The joint ventures, which are located across China, reflect Apple’s goal of achieving total carbon neutrality. Under the banner, “Clean energy is no longer optional,” Apple on its corporate website says that “by 2030, all our products will be made with 100% clean energy,” and touts its efforts to transition its suppliers to renewable electricity. (Apple has said it wants to reduce emissions from its supply chain by 75%, with the remaining 25% offset by reforestation efforts.)

“Everything, from our clean energy investments to our partnerships, considers the impacts on the local community. And we continue to ask ourselves how we can make our work an even greater force for good,” Apple’s vice president for environment, policy & social initiatives, Lisa Jackson, wrote in the company’s most recent environmental progress report.

Apple’s wind energy joint ventures with Goldwind are Shuozhou Sineng Energy, Nanyang Runtang, Qiaojia Tianqiao Wind Energy, and Zibo Runchuan New Energy. None are located in Xinjiang, but likely use Goldwind products manufactured there. It’s unclear if they directly supply power to production partners or if they are intended as emissions offsets.

Senior Apple executives serve on the corporate boards of these ventures alongside Goldwind officials. Jeffrey Berkaw, while serving as Apple China’s senior director of finance, sat on the board of each of these joint ventures; following Berkaw’s departure in mid-2018, his replacement, Stephanie Hacan Lam, took his place on each of these respective boards, where she remains as of April 2021.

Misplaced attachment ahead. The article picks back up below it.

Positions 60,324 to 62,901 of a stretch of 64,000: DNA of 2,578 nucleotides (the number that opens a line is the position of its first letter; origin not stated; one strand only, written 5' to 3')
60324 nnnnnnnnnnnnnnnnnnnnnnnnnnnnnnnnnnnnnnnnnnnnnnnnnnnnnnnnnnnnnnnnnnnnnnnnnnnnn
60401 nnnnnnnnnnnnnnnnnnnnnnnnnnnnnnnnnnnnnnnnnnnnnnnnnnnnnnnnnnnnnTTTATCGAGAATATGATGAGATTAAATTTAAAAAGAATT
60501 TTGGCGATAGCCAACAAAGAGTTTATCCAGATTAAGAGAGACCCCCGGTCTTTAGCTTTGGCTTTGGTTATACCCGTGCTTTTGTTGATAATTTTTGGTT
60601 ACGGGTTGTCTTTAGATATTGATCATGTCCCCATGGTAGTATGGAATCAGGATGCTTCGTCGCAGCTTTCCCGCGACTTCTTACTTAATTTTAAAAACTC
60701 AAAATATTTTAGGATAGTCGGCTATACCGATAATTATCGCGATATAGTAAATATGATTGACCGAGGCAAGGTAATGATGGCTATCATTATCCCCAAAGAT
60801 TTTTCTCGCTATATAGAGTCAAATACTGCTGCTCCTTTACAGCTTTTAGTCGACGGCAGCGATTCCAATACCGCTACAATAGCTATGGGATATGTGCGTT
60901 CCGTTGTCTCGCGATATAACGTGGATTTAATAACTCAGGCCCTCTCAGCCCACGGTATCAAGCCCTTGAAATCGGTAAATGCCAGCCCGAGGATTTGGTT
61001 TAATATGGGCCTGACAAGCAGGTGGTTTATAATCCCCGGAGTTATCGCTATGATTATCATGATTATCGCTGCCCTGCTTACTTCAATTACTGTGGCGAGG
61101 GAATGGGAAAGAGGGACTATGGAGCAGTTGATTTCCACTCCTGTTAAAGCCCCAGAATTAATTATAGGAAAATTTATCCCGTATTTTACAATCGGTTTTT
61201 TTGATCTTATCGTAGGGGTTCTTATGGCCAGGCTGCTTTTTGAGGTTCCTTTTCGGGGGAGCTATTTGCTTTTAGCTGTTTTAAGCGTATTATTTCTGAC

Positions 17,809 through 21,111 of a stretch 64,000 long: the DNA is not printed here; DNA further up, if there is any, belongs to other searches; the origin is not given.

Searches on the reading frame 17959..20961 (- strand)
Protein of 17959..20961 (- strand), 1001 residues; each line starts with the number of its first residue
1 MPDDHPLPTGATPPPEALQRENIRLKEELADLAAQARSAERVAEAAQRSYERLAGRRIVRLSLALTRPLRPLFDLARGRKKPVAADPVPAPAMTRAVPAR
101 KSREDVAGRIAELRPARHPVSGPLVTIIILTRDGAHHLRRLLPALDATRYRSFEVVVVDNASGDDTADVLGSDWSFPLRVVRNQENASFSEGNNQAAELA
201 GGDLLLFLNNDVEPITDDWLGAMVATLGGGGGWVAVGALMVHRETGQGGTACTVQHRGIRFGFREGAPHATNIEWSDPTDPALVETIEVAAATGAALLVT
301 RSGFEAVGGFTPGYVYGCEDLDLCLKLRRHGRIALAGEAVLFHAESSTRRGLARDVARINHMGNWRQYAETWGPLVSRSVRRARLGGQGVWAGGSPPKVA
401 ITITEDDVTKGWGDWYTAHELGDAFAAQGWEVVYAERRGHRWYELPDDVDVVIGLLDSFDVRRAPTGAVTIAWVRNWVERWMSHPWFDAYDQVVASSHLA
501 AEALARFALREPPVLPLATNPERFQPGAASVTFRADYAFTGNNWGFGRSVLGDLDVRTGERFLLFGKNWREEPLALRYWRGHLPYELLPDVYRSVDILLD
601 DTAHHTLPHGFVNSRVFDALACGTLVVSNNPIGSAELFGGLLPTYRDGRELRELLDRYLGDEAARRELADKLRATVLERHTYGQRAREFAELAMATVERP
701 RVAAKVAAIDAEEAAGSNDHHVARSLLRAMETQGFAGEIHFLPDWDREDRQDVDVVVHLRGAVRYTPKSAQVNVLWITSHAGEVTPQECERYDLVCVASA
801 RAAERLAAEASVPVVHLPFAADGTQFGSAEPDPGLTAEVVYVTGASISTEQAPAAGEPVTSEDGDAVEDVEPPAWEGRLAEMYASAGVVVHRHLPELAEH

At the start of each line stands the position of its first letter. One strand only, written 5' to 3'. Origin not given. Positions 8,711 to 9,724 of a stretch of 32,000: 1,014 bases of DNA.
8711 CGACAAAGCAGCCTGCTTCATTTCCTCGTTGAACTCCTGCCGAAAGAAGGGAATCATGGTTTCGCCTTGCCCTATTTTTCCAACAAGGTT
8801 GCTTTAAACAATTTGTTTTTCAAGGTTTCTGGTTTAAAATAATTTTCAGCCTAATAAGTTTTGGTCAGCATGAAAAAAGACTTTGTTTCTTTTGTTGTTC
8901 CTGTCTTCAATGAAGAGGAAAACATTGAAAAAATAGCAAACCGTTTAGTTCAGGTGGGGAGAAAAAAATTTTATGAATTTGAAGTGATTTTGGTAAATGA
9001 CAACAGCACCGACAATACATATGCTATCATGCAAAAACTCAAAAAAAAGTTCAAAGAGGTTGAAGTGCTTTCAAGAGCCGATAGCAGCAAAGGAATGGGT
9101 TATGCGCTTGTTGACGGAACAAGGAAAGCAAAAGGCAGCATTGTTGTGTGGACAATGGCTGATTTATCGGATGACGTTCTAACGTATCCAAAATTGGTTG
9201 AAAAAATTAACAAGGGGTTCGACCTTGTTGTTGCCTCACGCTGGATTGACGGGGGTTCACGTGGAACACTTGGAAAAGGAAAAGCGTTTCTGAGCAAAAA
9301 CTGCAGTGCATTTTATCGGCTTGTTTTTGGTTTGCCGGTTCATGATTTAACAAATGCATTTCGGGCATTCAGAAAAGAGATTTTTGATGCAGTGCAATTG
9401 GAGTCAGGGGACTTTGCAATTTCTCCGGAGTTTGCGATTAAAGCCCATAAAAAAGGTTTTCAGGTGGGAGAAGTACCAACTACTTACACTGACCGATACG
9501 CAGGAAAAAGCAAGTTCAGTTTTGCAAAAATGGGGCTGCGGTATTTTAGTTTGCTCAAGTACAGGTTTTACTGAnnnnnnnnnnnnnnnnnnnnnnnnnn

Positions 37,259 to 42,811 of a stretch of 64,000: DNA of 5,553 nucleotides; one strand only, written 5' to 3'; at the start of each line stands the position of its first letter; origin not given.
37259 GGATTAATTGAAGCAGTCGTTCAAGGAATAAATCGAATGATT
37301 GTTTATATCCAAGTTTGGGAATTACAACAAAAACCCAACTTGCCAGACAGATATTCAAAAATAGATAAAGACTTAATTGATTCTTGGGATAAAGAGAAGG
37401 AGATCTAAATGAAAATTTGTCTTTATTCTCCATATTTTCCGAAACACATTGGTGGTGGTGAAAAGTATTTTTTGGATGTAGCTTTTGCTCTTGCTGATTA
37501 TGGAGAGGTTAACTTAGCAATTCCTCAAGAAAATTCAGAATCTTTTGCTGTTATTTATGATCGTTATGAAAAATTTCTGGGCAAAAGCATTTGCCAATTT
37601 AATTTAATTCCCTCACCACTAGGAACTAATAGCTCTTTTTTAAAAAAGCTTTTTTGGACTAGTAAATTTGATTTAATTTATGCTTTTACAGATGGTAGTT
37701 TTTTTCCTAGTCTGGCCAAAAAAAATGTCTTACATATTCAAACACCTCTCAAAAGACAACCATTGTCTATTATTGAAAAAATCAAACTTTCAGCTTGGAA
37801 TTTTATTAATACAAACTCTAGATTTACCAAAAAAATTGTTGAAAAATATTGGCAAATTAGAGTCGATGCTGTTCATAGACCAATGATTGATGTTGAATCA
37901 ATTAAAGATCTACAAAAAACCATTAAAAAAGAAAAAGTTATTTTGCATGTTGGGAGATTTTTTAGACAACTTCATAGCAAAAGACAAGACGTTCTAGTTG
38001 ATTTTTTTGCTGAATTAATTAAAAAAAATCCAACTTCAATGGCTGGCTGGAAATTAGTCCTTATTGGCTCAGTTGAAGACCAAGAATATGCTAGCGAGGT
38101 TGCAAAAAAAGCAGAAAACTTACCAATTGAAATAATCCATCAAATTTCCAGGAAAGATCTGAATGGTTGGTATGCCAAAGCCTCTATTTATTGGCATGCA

Labor transfers

The Xinjiang Uyghur Autonomous Region—Goldwind’s home base—is the far-flung region in China’s northwest where the minority Uyghur population is concentrated. The region has become a major source of “labor export” or “labor transfer” workers in China.

Under these programs, workers are dispatched in groups to production facilities across Xinjiang and other Chinese provinces. While participation for some is voluntary, peer-reviewed research and numerous reports have detailed how, particularly in the last several years, a substantial number of these workers are likely forced into participation. These workers include “graduated” detainees of reeducation camps.